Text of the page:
Berkeley. Evergreen. Middlebury. Missou. Yale. Brown. McMasters. Wilfred Laurier. The list goes on. One must wonder where this trend will ultimately take us. There have been several justifications given for this increasing rash of no-platforming, shaming, and at times, physical violence on North American campuses. In essence, these justifications can be distilled into a triad of well-meaning but ultimately flawed theses, namely, 1.) that all discourse is  about power and that any speech that renders a listener physiologically uncomfortable therefore rises to the level of a physical attack upon that individual, thereby justifying actual physical violence in response, 2.) that for the sake of historically marginalized voices, persons who are members of historically privileged groups should forfeit their right to free speech or ought to remain silent, 3.) that certain assertions, even if possibly true, are nonetheless morally impermissible to make since to do so will likely create conditions whereby bad-intentioned persons will inevitably and successfully advance their morally heinous projects.

This first thesis—that all discourse is fundamentally about power—finds its philosophical origins in the likes of post-modernists such as Jacques Derrida and Michel Foucault. To quote Foucault, “Discourses are tactical elements or blocks operating in the field of force relations.” Thus, on Foucalt’s view, if all discourse is, at heart, really just veiled force relations between competing groups; if language isn’t fundamentally capable of being about objective truth or about the world in any meaningful sense, then the ink symbols written on the page and the shaped air admitted from one’s mouth in the forms of ‘rationality’, ‘facts’, ‘knowledge’, and ‘truth’ are just another set of weapons in a person’s overall arsenal to seize and maintain power, no different in kind from weapons of a physical sort. To speak then, on Foucault’s view, is to wield a weapon, albeit a subtler and refined one. The uncomfortable physiological feeling of hearing offensive speech, it would then seem, vindicates this view that one is being attacked. One might thus conclude, “Why not attack back with heavier, more effective, and more expedient weapons?”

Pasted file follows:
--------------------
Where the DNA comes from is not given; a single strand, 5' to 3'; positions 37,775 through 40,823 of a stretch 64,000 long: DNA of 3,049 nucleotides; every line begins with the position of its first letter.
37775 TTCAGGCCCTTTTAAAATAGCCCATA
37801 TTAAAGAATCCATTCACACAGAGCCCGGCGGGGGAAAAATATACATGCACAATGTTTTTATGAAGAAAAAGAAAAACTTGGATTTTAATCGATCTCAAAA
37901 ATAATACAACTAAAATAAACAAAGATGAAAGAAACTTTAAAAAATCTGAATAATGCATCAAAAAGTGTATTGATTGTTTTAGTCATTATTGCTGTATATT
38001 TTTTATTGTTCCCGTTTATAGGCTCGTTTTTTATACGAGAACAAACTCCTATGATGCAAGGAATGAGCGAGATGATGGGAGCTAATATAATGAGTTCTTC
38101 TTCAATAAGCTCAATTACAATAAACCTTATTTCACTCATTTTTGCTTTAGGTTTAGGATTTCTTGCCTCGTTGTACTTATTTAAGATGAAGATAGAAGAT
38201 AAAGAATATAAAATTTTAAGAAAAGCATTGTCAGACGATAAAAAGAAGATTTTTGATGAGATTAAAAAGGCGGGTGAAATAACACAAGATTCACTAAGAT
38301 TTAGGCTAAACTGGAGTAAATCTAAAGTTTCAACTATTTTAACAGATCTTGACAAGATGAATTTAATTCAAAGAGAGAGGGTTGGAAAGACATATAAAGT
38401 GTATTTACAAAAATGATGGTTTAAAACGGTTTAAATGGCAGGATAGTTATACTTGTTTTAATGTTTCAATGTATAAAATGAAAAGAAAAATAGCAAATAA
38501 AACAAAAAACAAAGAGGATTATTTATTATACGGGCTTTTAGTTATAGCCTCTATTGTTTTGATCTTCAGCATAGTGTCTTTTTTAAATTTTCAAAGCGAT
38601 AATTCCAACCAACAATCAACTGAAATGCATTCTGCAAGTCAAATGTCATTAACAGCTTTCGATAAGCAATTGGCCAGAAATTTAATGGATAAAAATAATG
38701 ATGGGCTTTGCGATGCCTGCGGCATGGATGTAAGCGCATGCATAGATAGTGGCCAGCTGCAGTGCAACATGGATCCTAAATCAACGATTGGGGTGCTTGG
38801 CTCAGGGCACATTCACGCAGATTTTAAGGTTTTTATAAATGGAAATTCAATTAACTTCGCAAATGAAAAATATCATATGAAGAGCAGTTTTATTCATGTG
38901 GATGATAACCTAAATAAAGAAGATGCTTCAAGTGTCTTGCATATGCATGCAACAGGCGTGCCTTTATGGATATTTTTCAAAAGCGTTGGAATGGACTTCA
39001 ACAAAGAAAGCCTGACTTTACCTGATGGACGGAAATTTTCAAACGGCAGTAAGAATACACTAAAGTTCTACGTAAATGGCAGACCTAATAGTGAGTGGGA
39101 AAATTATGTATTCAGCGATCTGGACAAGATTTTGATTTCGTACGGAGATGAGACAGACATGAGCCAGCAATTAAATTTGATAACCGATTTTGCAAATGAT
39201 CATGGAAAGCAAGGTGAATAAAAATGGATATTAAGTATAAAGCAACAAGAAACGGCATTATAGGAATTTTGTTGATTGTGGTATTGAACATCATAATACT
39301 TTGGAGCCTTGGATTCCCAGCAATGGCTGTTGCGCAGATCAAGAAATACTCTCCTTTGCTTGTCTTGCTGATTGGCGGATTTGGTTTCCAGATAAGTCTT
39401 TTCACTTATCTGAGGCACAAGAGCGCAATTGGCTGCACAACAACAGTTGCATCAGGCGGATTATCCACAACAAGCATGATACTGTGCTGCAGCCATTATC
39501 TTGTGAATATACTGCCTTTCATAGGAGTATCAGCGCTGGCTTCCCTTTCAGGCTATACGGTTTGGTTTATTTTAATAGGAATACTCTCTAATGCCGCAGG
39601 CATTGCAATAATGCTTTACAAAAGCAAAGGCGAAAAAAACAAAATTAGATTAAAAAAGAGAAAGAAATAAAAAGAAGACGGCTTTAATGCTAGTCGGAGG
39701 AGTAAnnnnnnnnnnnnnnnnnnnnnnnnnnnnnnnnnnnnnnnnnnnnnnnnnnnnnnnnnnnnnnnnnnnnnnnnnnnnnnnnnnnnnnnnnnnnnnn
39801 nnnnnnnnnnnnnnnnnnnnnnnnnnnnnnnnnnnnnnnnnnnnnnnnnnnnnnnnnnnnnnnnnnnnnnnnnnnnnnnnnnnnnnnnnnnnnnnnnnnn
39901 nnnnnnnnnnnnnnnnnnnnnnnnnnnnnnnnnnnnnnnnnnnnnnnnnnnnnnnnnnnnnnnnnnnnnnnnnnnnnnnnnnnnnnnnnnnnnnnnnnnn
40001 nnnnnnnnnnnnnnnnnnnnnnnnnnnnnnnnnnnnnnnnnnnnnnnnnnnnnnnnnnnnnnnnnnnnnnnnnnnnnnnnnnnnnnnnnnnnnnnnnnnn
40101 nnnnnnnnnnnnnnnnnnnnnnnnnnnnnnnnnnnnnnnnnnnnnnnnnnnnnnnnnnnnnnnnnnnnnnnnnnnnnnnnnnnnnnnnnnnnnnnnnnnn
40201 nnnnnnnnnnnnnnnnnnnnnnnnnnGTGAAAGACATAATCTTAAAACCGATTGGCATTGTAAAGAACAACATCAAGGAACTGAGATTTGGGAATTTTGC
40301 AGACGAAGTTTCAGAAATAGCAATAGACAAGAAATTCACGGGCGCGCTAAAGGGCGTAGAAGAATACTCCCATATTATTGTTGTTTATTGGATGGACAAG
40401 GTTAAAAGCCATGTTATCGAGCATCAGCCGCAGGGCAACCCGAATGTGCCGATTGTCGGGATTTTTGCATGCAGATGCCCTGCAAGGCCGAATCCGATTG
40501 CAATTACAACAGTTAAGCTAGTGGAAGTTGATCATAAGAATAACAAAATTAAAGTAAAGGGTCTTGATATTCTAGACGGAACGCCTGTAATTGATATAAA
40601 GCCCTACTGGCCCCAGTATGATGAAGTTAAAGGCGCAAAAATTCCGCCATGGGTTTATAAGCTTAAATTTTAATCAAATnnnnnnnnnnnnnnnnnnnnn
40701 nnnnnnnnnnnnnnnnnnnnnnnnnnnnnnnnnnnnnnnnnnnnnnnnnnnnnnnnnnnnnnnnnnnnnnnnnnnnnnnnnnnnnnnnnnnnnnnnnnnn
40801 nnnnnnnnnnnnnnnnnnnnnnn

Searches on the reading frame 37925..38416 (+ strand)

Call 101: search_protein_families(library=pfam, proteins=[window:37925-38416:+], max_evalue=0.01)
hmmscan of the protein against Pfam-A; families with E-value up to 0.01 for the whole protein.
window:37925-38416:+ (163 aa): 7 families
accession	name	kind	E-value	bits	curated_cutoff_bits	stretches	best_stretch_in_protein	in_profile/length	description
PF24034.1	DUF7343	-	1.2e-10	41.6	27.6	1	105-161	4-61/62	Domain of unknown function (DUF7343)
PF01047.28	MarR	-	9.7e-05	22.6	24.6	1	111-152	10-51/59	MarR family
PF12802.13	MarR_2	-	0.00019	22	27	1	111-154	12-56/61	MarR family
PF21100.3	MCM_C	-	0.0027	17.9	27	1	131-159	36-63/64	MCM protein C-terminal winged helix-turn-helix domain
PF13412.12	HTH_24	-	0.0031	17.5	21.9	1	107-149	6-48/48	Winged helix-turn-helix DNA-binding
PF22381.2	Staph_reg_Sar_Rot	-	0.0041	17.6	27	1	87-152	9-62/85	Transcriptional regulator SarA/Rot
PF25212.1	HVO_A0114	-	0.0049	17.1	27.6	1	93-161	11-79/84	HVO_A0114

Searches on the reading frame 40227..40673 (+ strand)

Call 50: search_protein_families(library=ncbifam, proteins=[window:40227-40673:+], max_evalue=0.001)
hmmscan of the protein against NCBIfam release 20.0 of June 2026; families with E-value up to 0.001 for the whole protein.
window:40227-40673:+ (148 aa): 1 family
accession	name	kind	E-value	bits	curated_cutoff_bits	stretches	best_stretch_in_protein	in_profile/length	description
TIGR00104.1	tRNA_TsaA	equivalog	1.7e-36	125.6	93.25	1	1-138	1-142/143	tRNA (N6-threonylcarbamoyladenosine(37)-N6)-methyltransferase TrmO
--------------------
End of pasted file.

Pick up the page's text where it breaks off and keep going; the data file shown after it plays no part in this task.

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Cross Post: The Discomforts of Being a Utilitarian

Written by Hazen Zohny 

Please note that this essay was originally published in Quillette Magazine.

 

The Discomforts of Being a Utilitarian 

I recently answered the nine questions that make up The Oxford Utilitarianism Scale. My result: “You are very utilitarian! You might be Peter Singer.”

This provoked a complacent smile followed by a quick look around to ensure that nobody else had seen this result on my monitor. After all, outright utilitarians still risk being thought of as profoundly disturbed, or at least deeply misguided. It’s easy to see why: according to my answers, there are at least some (highly unusual) circumstances where I would support the torture of an innocent person or the mass deployment of political oppression.